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Historical Materialism 16 (2008) 239243

A: al-bti n. F: immanence. G: Immanenz. R : immanentnost. S: imanencia. C: neizaixing The word immanence derives from the Latin in/manere [remaining within]. Its specic meaning within the Marxist tradition as absolute this-sidedness [absoluter Diesseitigkeit/terrestrit assoluta] was developed by Antonio Gramsci, following upon Marxs Theses on Feuerbach, in a critical confrontation with the speculative concept of immanence of Benedetto Croce and Bukharins conception of the philosophical foundation of Marxs work as a variant of metaphysical materialism. Gramsci attempted to specify a qualitatively new concept of immanence in the philosophy of praxis within the problematic of speculative immanence versus historicist or realistic immanence (Q 10II, 9). Central for the development of these researches was an analysis of the historicity of language and the critique of political economy, and, above all, the translation of, and profound meditation upon, Marxs call in the second thesis on Feuerbach for a practice of thought capable of demonstrating its reality [Wirklichkeit] and power [Macht], its this-sidedness [Diesseitigkeit] (MECW 5, 3). Immanence thus comes to mean an absolute being-withinhistory [Innergeschichtlichkeit] and the mediation of praxis [Praxisvermitteltheit], a break with the extremes of objectivism and subjectivism. 1. Although Bukharins Historical Materialism: A System of Sociology only indirectly refers to the concept of immanence (in the chapter title Teleology in General and its Critique. Immanent Teleology (1318)), Gramscis research for a new concept of immanence was initially provoked by the claim in that work that formulations in the works of Marx and Engels which externally appear to correspond to a teleological standpoint should be understood as merely a metaphoric mode of expres Koninklijke Brill NV, Leiden, 2008

sion (18). In the early phases of his research, Gramsci argued that Marx gave his own meaning to the term immanence (Q 4, 11) on the concrete terrain of history (Q 4, 17) qualitatively dierent from the speculative, metaphysical meaning of the pre-Marxian concept. Exceptions are the concepts of immanence of Giordano Bruno, who Gramsci twice in the early phases of his research, problematically; in the later phases, positively signalled as a possible indirect source of Marxs new concept (Q 4, 17; Q 11, 28), and that of Machiavelli (Q 5, 127). In a note written in the same period (1930) in which Gramsci translated Marxs Theses on Feuerbach, he posited the perspective which motivated his subsequent researches and which he sought to specify: The expression immanence has an exact meaning in Marxs work, and it is necessary to dene it: taken exactly, this denition would actually be theory (Q 4, 17; Cf. Q 11, 28). Drawing upon his university formation in linguistics (cf. Lo Piparo), Gramsci continually returned to interrogate the linguistic presuppositions of Bukharins claim (Q 4, 11, C-text Q 11, 27; Q 4, 17, C-text Q 11, 28; Q 7, 36; Q 8, 171; Q 4, 34; Q 11, 16). Against Bukharins dismissive use of the adjective metaphoric, Gramsci sketched out an historicist theory of language in which the metaphor is read as both a linguistic symptom of historical transformations of the forms of intellectual and social praxis, and, crucially, as a location of class struggle and the practice of hegemony (both between classes within nations and between nations internationally): Language is in fact always metaphorical. . . . Language changes with the transformation of the entire civilisation, through the emergence of new classes in the culture, through the hegemony exercised by one national language on others etc, and takes up precisely metaphorical words of previous civilisations and cultures . . . the new metaphorical meaning is diused with the diusion of the new culture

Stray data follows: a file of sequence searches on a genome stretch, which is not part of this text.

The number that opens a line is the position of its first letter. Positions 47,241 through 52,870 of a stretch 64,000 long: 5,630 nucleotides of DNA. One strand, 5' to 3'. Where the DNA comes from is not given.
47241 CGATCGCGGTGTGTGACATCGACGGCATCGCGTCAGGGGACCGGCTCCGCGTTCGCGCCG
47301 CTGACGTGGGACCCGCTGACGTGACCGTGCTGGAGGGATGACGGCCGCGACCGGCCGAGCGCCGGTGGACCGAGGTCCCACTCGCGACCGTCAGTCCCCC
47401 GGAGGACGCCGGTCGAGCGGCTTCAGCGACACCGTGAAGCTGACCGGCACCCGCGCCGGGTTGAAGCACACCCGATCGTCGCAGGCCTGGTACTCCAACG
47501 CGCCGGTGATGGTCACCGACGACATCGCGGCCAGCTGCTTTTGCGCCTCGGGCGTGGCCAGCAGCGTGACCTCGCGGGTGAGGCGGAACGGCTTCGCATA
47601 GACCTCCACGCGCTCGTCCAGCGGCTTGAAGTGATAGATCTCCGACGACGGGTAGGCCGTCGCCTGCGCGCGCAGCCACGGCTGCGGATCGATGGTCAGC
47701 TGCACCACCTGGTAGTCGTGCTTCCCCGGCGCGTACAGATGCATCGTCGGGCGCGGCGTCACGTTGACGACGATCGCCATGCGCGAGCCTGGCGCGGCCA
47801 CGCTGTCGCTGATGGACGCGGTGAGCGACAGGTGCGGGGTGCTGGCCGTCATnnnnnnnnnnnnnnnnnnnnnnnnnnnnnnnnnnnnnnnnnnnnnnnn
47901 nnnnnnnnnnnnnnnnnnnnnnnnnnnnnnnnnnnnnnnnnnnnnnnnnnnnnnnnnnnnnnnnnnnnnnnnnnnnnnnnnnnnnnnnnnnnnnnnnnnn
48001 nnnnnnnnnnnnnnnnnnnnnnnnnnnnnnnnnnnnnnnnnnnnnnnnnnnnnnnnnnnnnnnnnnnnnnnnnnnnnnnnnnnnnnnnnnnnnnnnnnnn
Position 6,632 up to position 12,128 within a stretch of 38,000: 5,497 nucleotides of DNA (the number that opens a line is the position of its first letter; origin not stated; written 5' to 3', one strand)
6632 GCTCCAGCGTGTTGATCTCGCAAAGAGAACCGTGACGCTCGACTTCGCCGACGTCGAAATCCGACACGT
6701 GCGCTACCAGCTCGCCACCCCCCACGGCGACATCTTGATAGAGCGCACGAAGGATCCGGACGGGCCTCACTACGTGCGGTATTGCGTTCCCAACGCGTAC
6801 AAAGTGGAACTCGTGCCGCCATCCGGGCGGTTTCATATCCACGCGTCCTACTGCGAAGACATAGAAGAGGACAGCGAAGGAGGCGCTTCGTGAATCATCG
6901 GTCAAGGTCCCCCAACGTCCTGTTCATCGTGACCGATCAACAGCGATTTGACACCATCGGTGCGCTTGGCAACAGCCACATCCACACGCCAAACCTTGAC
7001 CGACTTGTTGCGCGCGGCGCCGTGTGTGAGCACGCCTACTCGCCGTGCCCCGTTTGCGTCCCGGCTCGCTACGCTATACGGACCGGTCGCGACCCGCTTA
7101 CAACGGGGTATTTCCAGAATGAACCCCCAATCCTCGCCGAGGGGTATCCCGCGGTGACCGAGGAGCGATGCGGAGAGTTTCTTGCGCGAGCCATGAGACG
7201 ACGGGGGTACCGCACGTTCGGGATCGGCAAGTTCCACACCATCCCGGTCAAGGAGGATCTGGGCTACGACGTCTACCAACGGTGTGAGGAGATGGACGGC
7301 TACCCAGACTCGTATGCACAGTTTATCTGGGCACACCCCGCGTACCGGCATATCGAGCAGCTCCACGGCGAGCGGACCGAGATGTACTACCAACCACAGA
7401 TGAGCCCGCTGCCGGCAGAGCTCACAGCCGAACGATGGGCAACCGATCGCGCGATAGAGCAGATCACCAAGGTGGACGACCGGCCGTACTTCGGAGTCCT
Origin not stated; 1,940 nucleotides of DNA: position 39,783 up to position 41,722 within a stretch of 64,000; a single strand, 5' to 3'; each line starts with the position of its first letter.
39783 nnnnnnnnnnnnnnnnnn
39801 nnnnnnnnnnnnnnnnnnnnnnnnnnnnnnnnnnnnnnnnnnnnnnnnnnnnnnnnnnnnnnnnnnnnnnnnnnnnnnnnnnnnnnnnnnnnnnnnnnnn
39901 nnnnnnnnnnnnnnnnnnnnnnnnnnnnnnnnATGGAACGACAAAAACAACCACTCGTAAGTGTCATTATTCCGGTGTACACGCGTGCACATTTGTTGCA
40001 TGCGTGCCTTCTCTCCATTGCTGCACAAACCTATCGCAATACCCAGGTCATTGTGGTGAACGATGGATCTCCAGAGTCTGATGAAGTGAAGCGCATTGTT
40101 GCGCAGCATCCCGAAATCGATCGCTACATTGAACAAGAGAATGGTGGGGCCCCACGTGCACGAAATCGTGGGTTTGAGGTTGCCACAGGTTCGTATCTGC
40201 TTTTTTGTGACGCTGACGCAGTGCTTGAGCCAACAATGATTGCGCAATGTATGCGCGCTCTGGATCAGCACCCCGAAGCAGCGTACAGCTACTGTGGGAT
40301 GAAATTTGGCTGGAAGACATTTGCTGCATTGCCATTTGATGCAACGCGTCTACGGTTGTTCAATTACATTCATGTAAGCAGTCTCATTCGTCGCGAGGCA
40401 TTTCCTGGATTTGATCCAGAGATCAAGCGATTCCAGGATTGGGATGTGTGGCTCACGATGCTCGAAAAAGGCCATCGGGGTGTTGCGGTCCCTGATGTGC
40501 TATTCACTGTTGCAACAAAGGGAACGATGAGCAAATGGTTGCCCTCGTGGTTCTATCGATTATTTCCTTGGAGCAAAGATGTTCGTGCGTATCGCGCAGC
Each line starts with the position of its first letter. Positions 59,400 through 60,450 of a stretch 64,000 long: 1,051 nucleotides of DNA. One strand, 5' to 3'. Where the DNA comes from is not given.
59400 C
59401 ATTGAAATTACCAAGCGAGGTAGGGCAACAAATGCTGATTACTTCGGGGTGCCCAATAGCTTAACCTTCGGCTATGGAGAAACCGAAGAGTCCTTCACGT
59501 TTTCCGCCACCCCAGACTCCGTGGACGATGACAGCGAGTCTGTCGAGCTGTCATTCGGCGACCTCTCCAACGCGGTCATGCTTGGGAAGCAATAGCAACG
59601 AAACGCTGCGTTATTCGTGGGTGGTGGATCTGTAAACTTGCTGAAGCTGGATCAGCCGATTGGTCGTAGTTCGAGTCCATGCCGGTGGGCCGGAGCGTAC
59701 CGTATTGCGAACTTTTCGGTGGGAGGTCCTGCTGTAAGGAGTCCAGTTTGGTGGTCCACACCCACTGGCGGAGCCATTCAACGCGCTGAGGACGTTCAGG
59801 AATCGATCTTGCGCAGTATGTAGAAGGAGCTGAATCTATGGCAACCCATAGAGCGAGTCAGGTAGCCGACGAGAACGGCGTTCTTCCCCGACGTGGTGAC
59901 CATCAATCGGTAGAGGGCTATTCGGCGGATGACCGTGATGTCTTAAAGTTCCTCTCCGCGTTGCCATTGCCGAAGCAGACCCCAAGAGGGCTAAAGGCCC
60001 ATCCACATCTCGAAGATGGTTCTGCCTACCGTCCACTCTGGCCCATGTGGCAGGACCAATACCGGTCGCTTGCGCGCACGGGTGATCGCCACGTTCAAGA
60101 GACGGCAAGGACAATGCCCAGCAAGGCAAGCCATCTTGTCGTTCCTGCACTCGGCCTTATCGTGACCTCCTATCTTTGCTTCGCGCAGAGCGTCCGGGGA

DOI: 10.1163/156920608X276486


P. Thomas / Historical Materialism 16 (2008) 239243

both by the unbridgeable distinction between the theoretical (art and philosophy) and practical (economic and moral) forms in which Spirit synchronically articulated itself in the Crocean system, and by Croces consequent attempt to establish a qualitative distinction between philosophy (understood as a disinterested search for truth) and ideologies (understood as having a merely instrumental value) (Q 10II, 2). In the Crocean Weltanschauung, the categories of thought remained uncompromised by the historical realities they contemplate (Etica e Politica; cf. Frosini 127; Spiegel 436). The weakness and contradictions of Croces concept of immanence was further indirectly highlighted by Gramscis reections on one of the greatest weaknesses of the philosophies of immanence (Q 11, 12) particularly those of the Renaissance (to whom Croce, in his Olympian reserve, bore a decisive resemblance (Q 10I, 6). They have not understood how to build an ideological unity between the lower and higher orders, between the simple people and the intellectuals (Q 11, 12). This weakness, particularly noticeable in the failure of previous philosophies of immanence (and in Croces own political and pedagogical activity) to articulate an alternative pedagogical programme which could replace the formative role of religious instruction in the education of children (Q 11, 12), was precisely that which the philosophy of praxiss dialecticalpedagogic relation to common sense [senso comune], sublation of the speculative notion of immanence and its related redenition of the notion of theory aimed to overcome. 3. The early months of 1932 witnessed the integration of an important new theme into Gramscis researches, particularly in the note Introduction to the study of philosophy. Speculative immanence and historical and realistic immanence (Q 10II, 9), which announced the search for a concrete theoretical precursor for the new concept of immanence (cf. Thomas 2008). It is armed that the philosophy of praxis was born on the terrain of the highest developments of the culture of the rst half of the nineteenth century,